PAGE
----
I’ve realised that my one weekend off this year was a massive mistake. Not only have I ended up totally behind with work but the break seems to have zapped all my motivation. So much for getting my head down and catching up.
For the past 18 months, Libby has been a bit of a nightmare for having tantrums when she didn’t get her own way. I know it’s partly my own doing. I’ve never been one for buying them lots of material things or regularly buying them sweets. But experiences are different.
The girls are growing up way too fast and I know just how short their childhood is. I’ve always been one for taking opportunities, and I’ve had some amazing opportunities offered to me for the girls. They’ve been on incredible holidays and days out, taken part in sports and activities and even been running with Dame Jessica Ennis.
But perhaps all this comes at a price. Because sometimes I have to say no. They can’t carry on playing, they can’t stay a bit longer and they can’t have their own way. And children just don’t see how lucky they are. They only see the injustice of the one thing they’re not allowed to do.
At least, that’s the way it has been with Libby. Most days we’ve battled with her over something resulting in raging temper tantrums and tears. And yet all of a sudden, things seem to have improved. She’s started to say thank you more and share things with her sister. She has offered to help me around the house on a few occasions and better still, the tantrums are becoming fewer and further between.
Sharing the burden
But before you think I’ve nailed this parenting thing, allow me to introduce Lia. She has taken over the role as chief tantrum thrower. She learnt from the best, observing every strop, sulk and huff demonstrated by her sister. What’s more, she took notes and added her own personal touches to the role.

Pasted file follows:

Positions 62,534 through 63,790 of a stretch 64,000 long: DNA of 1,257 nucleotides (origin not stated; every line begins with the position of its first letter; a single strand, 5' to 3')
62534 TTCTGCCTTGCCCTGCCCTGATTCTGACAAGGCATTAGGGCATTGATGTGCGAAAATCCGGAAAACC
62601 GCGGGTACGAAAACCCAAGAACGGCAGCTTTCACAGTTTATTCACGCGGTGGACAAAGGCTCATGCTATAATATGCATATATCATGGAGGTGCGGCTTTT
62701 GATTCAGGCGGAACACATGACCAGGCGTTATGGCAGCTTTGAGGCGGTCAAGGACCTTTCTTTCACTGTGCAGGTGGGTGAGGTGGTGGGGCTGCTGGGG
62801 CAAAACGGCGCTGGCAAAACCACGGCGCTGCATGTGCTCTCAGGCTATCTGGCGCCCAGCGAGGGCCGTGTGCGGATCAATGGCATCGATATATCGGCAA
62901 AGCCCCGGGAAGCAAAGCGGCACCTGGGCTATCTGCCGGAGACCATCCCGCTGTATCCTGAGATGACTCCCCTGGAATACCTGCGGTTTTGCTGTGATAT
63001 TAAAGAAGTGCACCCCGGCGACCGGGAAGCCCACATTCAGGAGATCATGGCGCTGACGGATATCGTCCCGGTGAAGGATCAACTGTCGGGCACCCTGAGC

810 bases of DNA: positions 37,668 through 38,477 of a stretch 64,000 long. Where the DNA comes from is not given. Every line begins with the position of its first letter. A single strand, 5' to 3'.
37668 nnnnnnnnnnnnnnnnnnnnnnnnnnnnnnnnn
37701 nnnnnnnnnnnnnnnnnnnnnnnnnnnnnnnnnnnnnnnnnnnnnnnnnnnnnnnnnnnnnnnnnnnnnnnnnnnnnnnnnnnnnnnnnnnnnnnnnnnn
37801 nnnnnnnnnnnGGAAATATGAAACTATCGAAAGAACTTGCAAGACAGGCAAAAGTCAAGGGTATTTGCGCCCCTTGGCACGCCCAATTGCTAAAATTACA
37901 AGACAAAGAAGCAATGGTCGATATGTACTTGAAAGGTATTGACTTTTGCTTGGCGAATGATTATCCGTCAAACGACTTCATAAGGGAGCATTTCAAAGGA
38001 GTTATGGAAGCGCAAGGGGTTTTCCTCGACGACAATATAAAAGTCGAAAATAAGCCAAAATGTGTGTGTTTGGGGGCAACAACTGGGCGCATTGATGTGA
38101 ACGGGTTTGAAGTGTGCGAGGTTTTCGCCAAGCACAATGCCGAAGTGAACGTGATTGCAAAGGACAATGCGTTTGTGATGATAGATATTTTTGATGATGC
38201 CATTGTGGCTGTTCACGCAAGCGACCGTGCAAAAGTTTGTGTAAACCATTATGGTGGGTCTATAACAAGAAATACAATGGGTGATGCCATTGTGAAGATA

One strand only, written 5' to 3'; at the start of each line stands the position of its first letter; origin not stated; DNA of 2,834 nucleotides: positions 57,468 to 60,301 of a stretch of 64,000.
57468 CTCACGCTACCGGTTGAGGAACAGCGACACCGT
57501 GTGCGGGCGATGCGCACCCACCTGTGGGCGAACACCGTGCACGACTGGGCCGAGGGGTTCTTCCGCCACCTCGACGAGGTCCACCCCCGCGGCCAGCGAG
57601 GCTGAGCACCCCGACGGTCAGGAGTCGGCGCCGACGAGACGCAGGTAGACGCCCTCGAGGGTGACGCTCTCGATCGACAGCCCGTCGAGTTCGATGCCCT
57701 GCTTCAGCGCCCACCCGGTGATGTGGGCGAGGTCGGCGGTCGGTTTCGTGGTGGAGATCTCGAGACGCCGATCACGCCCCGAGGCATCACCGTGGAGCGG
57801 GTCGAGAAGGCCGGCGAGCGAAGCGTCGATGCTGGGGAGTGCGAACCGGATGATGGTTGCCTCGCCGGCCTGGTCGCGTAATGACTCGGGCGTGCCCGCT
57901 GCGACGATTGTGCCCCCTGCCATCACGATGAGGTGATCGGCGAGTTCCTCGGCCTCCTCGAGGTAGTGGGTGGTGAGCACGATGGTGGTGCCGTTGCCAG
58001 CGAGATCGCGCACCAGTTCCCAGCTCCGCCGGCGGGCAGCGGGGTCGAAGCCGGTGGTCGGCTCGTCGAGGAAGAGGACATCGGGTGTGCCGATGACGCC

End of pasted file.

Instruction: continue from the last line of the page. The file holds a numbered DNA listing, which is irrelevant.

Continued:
This past week, Lia has turned her tantrums up a notch. Most evenings, we have a ridiculous strop over nothing in particular. The wrong colour bedcover perhaps, or not being able to choose a story. And heaven forbid you give her water to drink when she asked for milk.
But for now, Lia is easier to deal with. She has a shorter fuse than her sister, but she also has a shorter recovery time. Within a few minutes, she tends to be ready to apologise and get on with her day. Roll on two years time when Lia grows out of tantrums as well. I can’t begin to imagine how much less stressful our days will be when we can all get along.
Our Thursday photo #164
I spent the weekend attempting to catch up with work and pretty much failing. In the meantime, these two were at Croome with their dad and he sent me a photo. I have no idea why Lia is winking and Libby isn’t looking at the camera. You just can’t get the staff.